As the title stated, I am new to Blender and have just started my first project- Designing an abandoned insane asylum. It’s a bit expansive possibly, but I figure if I tackle something intricate, it will give me the best exposure to a wide variety of the tools, tricks, and techniques involved with Blender, and I’ll be working with everything from environments and lighting to object modelling as the set comes together, and so far I would say I’m doing a pretty good job.
At any rate, after going through the forums for a couple of weeks, I have so far been unable to find a good guide as to the whys/whens/hows as far as project structuring is concerned. So, I thought I would basically outline what I’ve been doing, what I hope to do, and hopefully this is of use to other newbies and possible some of the veterans can comment on ways that I should approach the project differently and give me a heads up on some of the problems I will come up against and how to avoid them.
My building has multiple wings and floors, and of course numerous cells, offices, open areas etc. So I started by creating the basic floor plan in GIMP and then pulling it into Blender as a background image and building my walls over the blueprints. However, I immediately noticed problems of scaling- I thought I had set the image up to be at the right resolution, but when I pulled it into Blender, it drew the lines thicker than I had, and no longer matched the orientation of the world grid. So, I scrapped that and have been building it basically free hand, extending cubes and planes into a configuration that roughly corresponded to my drawings. But, then I ran into an issue with a lot of vertices and sides that overlapped just slightly, and so when I would make an adjustment, the walls would act in ways that I didn’t anticipate.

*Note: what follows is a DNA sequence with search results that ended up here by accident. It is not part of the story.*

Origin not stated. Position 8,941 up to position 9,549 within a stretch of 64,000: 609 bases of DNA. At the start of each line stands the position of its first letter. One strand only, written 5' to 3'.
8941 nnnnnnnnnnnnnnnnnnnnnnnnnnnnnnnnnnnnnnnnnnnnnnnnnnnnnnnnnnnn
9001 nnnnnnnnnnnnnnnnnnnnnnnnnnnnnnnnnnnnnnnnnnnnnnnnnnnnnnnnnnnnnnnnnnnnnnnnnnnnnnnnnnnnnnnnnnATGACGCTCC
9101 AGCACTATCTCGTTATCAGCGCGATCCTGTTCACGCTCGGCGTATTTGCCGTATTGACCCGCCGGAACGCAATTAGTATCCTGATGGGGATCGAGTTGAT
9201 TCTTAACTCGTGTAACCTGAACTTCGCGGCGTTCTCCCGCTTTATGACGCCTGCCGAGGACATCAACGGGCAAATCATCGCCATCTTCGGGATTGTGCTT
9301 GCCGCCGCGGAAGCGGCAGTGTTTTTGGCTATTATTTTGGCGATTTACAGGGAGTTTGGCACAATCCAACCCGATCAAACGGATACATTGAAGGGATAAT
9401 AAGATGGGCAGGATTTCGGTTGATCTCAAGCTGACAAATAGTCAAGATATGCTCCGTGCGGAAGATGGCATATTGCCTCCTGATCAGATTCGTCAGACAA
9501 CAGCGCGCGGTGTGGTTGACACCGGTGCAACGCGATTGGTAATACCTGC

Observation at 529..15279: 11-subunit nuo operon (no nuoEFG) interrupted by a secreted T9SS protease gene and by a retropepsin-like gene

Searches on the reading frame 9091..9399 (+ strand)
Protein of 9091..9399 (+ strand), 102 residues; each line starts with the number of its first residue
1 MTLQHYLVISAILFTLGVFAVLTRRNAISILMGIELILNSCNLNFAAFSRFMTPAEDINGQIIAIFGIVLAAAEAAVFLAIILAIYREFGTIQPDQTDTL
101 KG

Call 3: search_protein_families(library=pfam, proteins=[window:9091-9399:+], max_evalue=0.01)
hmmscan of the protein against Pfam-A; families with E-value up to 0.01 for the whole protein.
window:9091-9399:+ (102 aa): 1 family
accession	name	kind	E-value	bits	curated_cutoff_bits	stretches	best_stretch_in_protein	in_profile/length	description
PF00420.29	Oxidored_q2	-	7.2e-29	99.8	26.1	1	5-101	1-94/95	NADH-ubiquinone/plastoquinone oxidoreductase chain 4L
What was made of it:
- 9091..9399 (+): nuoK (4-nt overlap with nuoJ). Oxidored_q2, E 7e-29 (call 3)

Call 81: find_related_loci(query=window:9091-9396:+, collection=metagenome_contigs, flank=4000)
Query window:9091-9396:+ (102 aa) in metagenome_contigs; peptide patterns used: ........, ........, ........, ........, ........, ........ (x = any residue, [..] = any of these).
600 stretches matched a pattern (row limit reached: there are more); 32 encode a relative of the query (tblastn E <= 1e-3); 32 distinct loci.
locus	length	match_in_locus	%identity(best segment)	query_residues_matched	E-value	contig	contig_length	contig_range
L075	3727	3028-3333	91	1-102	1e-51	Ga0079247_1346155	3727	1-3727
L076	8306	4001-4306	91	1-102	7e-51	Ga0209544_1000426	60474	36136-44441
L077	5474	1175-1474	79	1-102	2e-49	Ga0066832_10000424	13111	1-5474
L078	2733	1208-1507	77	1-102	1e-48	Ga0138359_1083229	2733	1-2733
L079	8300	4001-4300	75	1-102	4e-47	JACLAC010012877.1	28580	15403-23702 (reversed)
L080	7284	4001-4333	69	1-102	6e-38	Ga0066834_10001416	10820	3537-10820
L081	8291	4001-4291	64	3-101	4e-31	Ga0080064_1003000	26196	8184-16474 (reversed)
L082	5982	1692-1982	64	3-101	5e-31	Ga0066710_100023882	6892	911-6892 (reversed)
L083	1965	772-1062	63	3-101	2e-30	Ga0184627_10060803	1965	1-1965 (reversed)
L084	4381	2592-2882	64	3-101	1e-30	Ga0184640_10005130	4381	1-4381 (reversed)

I tried using the “delete duplicates” and was able to clean up a number of them, but still had to go through manually and check every corner, because no matter what the unit was set at for the tool, numerous vertices still wouldn’t snap properly.
For the first part of the project, I was joining all the pieces as they became finished, hoping that this would help prevent surprises, but as the building expanded, I am increasingly concerned that while it might prevent problems, it could also impede later editing. So I started breaking them up into smaller chunks using layers. Also, to help prevent duplicate vertices, I started applying grids to each piece. Since most of the geometry as far as the building itself is concerned is pretty regular, building on square meshes and using snap to vertex and automerge editing to make sure that everything lines up squarely and it seems to be going all right so far.
At this point, I believe I have most of the building in place and will only have minor tweaks going forward.
So, the first questions are, what advantage is there to joining versus parenting, is there any advantage to having the building as one piece, as opposed to many? Should I be working to eliminate unnecessary polygons as I go? Like the grid meshes that I am using to line up the floors- Should I be merging those into a single piece, or leave it in squares and subdivide later if I need to make changes to an area.
The next step in my project is (I think) putting holes into walls, floors and ceilings, putting in doors, windows and the some of the larger elements. Any tips, tricks, or tutorials that you would recommend for this?
After the building is exactly how I want it, I will be going through and adding textures and lighting, as well as things like standing water and other elements.
Then, once those pieces are done, I will be going through and adding furnishings and other objects to make it feel used and occupied over decades. I have a number of example objects that I have found on other blender sites, but will end up building my own using them as rough guides, and building my own stuff as well.
Then, I will be adding debris and other finishing touches.